Described as "an enterprising forward, not afraid to make an unorthodox move when he thinks the occasion warrants it", Jones made his debut – the only game he played for Birmingham's first team – in the First Division on 1 September 1934, as a late replacement for the injured Joe Bradford in a game at Stoke City which Birmingham lost 2–0.
Heinrich Meyer was an enterprising man: by 1850, the Federal Census shows he was manufacturing lard oil and boneblack.
It was then a busy, populous university town, something more than the enterprising rival of Salamanca, and altogether a very different place from the melancholy, silent, deserted Alcala the traveller sees now as he goes from Madrid to Saragossa.
John Potts, like his father, was an enterprising businessman, and for many years was the largest and most successful iron-master in the American Colonies, operating mines, furnaces and forges, not only in Pennsylvania, but also in Virginia.
Most pomelo farms harvest twice a year in conjunction with Chinese New Year and Mid Autumn Festival. However, some enterprising farmers have managed to have a third crop squeezed to increase their yield.
Pitt resigned in protest, but his successor Henry Addington and his new cabinet failed to legislate any repeal or change to the Test Act. In 1823 an enterprising Catholic lawyer, Daniel O'Connell, known in Ireland as 'The Liberator' began an ultimately successful Irish campaign to achieve emancipation, and to be seated in the Parliament.
The book presents "a rousing account of the local uprisings already in effect." A "Newark Star-Ledger" political critic reviewing the book described Sirota as an "enterprising" reporter who used "resourceful" tactics to get entry into such venues as Capitol Hill, the Microsoft campus, an ExxonMobil stockholders' meeting, and the Mexican border.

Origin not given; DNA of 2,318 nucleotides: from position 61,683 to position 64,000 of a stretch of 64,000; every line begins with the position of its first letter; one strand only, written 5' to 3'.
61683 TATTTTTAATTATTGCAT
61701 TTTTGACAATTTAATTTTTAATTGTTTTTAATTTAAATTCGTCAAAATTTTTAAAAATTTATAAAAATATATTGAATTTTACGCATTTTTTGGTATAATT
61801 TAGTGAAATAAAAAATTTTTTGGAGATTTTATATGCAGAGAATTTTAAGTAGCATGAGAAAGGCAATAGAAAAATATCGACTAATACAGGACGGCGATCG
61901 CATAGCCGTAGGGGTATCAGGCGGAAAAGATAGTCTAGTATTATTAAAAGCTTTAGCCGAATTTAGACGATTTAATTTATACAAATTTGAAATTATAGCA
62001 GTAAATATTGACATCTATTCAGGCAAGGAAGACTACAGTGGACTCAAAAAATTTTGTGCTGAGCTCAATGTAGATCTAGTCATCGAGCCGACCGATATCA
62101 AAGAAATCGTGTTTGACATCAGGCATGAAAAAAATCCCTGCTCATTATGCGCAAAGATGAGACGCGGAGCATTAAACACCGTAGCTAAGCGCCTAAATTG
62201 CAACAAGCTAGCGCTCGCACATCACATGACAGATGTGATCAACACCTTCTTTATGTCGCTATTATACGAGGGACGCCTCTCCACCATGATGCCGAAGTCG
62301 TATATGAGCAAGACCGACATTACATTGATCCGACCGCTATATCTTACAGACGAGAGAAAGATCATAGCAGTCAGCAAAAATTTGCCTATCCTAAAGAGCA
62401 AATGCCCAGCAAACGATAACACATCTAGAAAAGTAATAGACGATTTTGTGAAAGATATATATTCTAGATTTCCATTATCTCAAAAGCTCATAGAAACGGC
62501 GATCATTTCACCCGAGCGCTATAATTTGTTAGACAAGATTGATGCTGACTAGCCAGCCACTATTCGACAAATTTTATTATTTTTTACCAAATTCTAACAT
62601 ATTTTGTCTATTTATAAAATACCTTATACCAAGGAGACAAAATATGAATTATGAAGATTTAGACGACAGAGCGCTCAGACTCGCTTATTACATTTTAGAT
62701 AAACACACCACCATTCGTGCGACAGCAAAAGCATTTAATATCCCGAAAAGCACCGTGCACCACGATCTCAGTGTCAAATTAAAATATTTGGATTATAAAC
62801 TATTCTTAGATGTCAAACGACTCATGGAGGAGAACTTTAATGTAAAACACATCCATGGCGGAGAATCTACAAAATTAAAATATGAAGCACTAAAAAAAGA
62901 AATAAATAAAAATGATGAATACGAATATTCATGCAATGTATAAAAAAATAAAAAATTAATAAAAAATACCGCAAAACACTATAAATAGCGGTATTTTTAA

The Jawi Peranakan were enterprising and progressive and by the late 19th century, they had accumulated considerable wealth and status and contributed to the economy as merchants and landlords.
The paper was "the most influential and enterprising paper in Massachusetts after the Revolution."
The team have to repair their legendary plane to get it but unfortunately, they have no spare parts so the Rescue Rangers have to use their investigating skills together with enterprising skills as only their plane will help them to get to Fat Cats den.
We may imagine a time when, in the infancy of the human race, some enterprising mortal crept into a hollow in a rock for shelter.
Well, as a first-time homeowner things might be a little tight but Brigitte is determined and enterprising.
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More Vocab Words::: hypercritical - excessively exacting; too critical (without noticing good qualities)
::: rudimentary - elementary; not developed; crude; N. rudiment: fundamental element or principle; Ex. rudiments of the language
::: graduated - arranged by degrees (of height, difficulty, etc.)
::: anomaly - irregularity
::: isotope - varying from of an element
::: propellant - (propellent) substance which propels or drives forward (such as an explosive charge or a rocket fuel)
::: paroxysm - fit or attack of pain, laughter, rage; sudden outburst
::: allegory - story, play, or picture in which characters are used as symbols; fable
::: circumlocution - indirect or roundabout expression (by using an uncecessarily large number of words esp. when trying to avoid answering a difficult question directly)
::: memento - token; reminder of the past; keepsake; Ex. memento of your visit